Figure 1. Rotating magnetic hard drives store data on a magnetic platter by producing a magnetic field with the head.

In order to increase data storage density, most hard drives contain more than one platter.  The platters are stacked on top of each other.  Each platter has a corresponding arm and head for writing and reading data.

Figure 2. Most hard drives contain more than one platter to increase data storage density.

Solid-state is another type of hard drive.  Unlike rotating magnetic hard drives, solid-state hard drives contain no moving parts.  They are based upon flash memory, which stores data electrically using transistors.  We will discuss use cases for solid-state hard drives later in the white paper.

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3. Temperature

The condition that has the biggest impact on the life of a hard drive is temperature.  Heat decreases the life of the hard drive head.  A 5 °C increase in temperature could reduce the life of a hard drive by up to two years.  Heat also reduces the fly height of the hard drive head, which can cause the head to make contact with and damage the media.  If your system will be operated in an environment with a minimum ambient temperature less than 5 °C and/or a maximum ambient temperature greater than 50 °C, you must select a hard drive with an extended operating temperature range.  These hard drives include components designed for reliability in low and high temperature extremes.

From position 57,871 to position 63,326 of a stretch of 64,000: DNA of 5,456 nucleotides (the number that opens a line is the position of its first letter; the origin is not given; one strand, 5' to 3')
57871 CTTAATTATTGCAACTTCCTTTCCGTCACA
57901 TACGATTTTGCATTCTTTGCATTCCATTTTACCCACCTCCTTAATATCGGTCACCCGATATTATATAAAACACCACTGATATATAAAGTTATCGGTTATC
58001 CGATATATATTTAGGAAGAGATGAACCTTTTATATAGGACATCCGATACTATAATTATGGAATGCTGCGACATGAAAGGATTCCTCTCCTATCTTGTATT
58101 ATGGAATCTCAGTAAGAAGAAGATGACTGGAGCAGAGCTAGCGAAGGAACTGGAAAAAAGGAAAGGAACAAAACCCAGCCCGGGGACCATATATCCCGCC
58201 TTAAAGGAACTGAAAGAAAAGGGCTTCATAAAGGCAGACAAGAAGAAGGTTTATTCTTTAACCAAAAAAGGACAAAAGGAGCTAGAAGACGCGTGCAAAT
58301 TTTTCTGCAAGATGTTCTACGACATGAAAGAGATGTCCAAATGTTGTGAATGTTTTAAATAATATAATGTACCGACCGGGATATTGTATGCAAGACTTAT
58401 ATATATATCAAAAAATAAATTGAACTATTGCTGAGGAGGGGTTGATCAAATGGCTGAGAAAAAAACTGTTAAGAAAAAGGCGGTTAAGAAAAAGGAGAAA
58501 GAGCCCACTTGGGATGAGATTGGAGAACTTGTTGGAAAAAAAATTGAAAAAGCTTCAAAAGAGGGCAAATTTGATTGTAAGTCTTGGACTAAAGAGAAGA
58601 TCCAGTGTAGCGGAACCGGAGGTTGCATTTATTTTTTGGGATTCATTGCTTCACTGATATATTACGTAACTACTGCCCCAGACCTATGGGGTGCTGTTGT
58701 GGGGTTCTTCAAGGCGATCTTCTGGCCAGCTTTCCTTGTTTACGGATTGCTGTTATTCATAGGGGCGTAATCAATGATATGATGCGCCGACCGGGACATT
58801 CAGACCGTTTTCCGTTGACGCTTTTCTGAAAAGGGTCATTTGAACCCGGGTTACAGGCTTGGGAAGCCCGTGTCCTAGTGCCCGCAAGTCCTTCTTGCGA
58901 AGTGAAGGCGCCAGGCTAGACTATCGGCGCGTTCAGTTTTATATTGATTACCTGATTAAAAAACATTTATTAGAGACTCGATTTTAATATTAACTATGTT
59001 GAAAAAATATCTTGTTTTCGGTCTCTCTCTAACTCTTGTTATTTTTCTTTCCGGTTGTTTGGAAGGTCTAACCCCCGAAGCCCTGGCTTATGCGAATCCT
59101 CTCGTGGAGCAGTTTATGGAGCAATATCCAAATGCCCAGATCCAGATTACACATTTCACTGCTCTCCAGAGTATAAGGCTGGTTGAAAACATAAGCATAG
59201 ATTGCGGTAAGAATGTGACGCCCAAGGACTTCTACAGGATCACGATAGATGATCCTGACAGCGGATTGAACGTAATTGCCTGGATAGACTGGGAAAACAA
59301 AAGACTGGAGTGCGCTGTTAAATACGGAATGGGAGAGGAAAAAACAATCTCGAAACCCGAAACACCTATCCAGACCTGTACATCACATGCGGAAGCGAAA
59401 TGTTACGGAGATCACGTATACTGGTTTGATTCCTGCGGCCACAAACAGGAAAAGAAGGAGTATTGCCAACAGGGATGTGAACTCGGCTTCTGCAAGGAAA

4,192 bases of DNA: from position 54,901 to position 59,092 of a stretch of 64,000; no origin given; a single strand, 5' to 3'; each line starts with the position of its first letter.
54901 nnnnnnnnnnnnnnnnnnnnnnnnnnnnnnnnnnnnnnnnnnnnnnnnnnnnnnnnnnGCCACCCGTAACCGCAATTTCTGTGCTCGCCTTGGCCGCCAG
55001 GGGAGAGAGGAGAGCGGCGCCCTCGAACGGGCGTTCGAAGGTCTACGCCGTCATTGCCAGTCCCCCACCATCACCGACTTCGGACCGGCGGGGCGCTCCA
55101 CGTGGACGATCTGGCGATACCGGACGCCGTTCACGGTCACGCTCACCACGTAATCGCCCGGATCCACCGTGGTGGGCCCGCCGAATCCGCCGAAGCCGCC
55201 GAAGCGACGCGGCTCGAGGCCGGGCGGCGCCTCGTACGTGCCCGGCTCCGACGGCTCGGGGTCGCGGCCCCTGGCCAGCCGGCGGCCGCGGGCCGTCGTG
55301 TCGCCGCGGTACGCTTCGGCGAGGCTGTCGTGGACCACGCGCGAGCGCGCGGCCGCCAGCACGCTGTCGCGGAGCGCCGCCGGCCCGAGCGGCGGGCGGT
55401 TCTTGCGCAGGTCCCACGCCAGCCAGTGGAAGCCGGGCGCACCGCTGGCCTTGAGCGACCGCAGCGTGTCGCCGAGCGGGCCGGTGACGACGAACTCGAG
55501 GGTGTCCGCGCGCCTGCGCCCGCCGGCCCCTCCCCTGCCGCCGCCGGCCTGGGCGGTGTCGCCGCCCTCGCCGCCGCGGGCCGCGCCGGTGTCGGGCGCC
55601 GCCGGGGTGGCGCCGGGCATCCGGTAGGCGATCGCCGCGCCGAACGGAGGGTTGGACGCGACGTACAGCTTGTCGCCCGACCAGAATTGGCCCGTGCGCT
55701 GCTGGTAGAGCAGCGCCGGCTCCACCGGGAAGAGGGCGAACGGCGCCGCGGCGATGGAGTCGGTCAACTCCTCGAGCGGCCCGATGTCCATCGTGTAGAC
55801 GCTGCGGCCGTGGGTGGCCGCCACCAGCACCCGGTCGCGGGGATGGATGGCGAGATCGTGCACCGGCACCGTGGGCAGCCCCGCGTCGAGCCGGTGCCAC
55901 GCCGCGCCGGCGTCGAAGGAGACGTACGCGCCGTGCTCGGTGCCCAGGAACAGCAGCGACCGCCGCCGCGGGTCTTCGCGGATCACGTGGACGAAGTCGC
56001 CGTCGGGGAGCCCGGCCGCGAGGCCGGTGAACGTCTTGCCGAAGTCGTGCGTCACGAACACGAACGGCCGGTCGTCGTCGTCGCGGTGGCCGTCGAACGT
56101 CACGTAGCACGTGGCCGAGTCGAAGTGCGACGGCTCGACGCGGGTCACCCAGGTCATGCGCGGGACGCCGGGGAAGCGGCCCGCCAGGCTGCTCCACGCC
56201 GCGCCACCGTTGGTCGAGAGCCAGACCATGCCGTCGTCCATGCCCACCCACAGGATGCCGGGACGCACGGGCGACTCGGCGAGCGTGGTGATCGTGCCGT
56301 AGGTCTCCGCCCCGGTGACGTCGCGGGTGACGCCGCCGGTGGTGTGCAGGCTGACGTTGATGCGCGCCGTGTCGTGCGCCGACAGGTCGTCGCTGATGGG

National Instruments offers extended-temperature versions of PXI and PXI Express embedded controllers that include hard drives with temperature specifications that exceed those of standard commercial hard drives (some of these extended-temperature hard drives are also extended-operation or 24/7).  These hard drives have operating-temperature specifications of at least -20 to 80 °C.   The extended-temperature embedded controllers have an operating-temperature specification of 0 to 55 °C and a storage-temperature specification of -40 to 85 °C.